Since the eleventh plenary session was suspended for another day, the Foreign Ministers and their advisors decided to meet in place of the Big Three for the tenth time at 5:00pm in the conference room at Cecilienhof. The goal was to push closer to the finish line and hammer away at finalizing any agreements that they could since it was felt that some progress had been made during off-record talks over the previous few days. 

The hope was that the views and positions of the Foreign Ministers did not differ too greatly from those of the Heads of State, so that all the three leaders would have to do is essentially sign off on any agreements presented to them at the next plenary session. 

Minister Ernest Bevin charied today’s meeting and presented the following topics to be discussed on today’s agenda. 

  1. The invitation to the Governments of France and China to participate in the Council of Foreign Ministers.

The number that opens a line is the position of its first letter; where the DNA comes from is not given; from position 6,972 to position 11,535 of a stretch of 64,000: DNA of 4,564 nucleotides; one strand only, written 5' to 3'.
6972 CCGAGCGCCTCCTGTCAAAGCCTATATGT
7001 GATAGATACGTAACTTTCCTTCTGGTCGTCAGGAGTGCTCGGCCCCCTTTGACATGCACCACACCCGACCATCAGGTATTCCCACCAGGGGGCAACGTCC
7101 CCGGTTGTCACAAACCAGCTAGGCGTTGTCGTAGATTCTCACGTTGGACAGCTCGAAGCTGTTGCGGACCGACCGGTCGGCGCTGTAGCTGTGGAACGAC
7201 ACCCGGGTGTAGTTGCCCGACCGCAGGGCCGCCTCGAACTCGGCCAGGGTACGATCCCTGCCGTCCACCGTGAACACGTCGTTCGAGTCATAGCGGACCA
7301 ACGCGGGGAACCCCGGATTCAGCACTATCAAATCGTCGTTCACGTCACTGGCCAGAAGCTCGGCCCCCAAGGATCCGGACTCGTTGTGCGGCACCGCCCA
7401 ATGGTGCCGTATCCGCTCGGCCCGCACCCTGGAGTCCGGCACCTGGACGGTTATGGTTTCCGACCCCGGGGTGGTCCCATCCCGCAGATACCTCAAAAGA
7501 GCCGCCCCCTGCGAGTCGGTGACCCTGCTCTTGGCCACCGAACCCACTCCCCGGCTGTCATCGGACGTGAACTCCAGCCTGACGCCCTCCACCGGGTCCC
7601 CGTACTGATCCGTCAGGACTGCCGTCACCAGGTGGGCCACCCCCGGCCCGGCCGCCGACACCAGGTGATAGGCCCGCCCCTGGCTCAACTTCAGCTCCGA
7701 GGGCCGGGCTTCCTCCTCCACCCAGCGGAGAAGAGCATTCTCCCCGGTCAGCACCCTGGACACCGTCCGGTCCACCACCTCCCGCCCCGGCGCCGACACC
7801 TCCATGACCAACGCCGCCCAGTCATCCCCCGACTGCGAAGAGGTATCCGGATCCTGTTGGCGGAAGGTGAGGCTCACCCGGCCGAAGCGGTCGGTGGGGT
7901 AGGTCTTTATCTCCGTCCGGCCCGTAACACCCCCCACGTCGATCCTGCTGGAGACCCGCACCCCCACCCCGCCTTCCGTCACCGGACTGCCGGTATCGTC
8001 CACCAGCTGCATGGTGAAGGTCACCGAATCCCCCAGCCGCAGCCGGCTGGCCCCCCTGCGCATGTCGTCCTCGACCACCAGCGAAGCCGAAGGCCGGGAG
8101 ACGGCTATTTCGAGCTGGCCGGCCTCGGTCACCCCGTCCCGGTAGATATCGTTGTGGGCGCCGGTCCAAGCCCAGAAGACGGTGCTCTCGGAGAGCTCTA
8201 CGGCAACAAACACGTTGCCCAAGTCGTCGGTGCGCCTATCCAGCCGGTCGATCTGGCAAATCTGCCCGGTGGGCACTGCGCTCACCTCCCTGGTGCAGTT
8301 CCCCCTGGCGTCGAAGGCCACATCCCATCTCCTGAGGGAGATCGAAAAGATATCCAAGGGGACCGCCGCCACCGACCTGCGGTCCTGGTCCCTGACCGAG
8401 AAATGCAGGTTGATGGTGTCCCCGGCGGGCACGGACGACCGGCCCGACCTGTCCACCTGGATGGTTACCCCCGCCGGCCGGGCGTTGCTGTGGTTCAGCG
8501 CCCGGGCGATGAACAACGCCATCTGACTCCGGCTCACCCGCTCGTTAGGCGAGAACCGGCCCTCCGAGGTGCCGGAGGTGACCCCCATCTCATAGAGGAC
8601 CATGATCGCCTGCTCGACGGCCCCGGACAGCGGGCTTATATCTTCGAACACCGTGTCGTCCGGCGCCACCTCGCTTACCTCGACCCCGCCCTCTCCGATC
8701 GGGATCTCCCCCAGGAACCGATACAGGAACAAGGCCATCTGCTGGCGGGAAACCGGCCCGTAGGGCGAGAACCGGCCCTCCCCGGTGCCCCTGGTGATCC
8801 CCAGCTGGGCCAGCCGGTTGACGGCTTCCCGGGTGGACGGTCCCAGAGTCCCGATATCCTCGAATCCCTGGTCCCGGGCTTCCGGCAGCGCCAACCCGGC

2. Notification to the French Government of the decision on political principles with respect to Germany.
  3. Reparations from Germany, Austria and Italy.
  4. Disposition of the German fleet and merchant navy.
  5. Political principles in the first stage of the control period in Germany—additional points.
  6. Yugoslavia.
  7. War crimes.

The Foreign Ministers and their advisors were quite familiar with most of these topics since several of them had already been extensively covered, and in some cases, heavily debated. The topic of ‘war crimes’, however, was a new one, but appeared to to be a topic that should not prove to be so contentious like the others. 

When the agenda reached this topic, Molotov made a well deserved point that be believed that there would be many people expecting the delegations to address Nazi war crimes, especially since the world was learning more and more about the details of the horrors that Allied soldiers discovered while they liberated Europe from National Socialism. Molotov submitted the Soviiet draft that proposed that the first ten war criminals who were currently in Allied custody should soon be dealt with: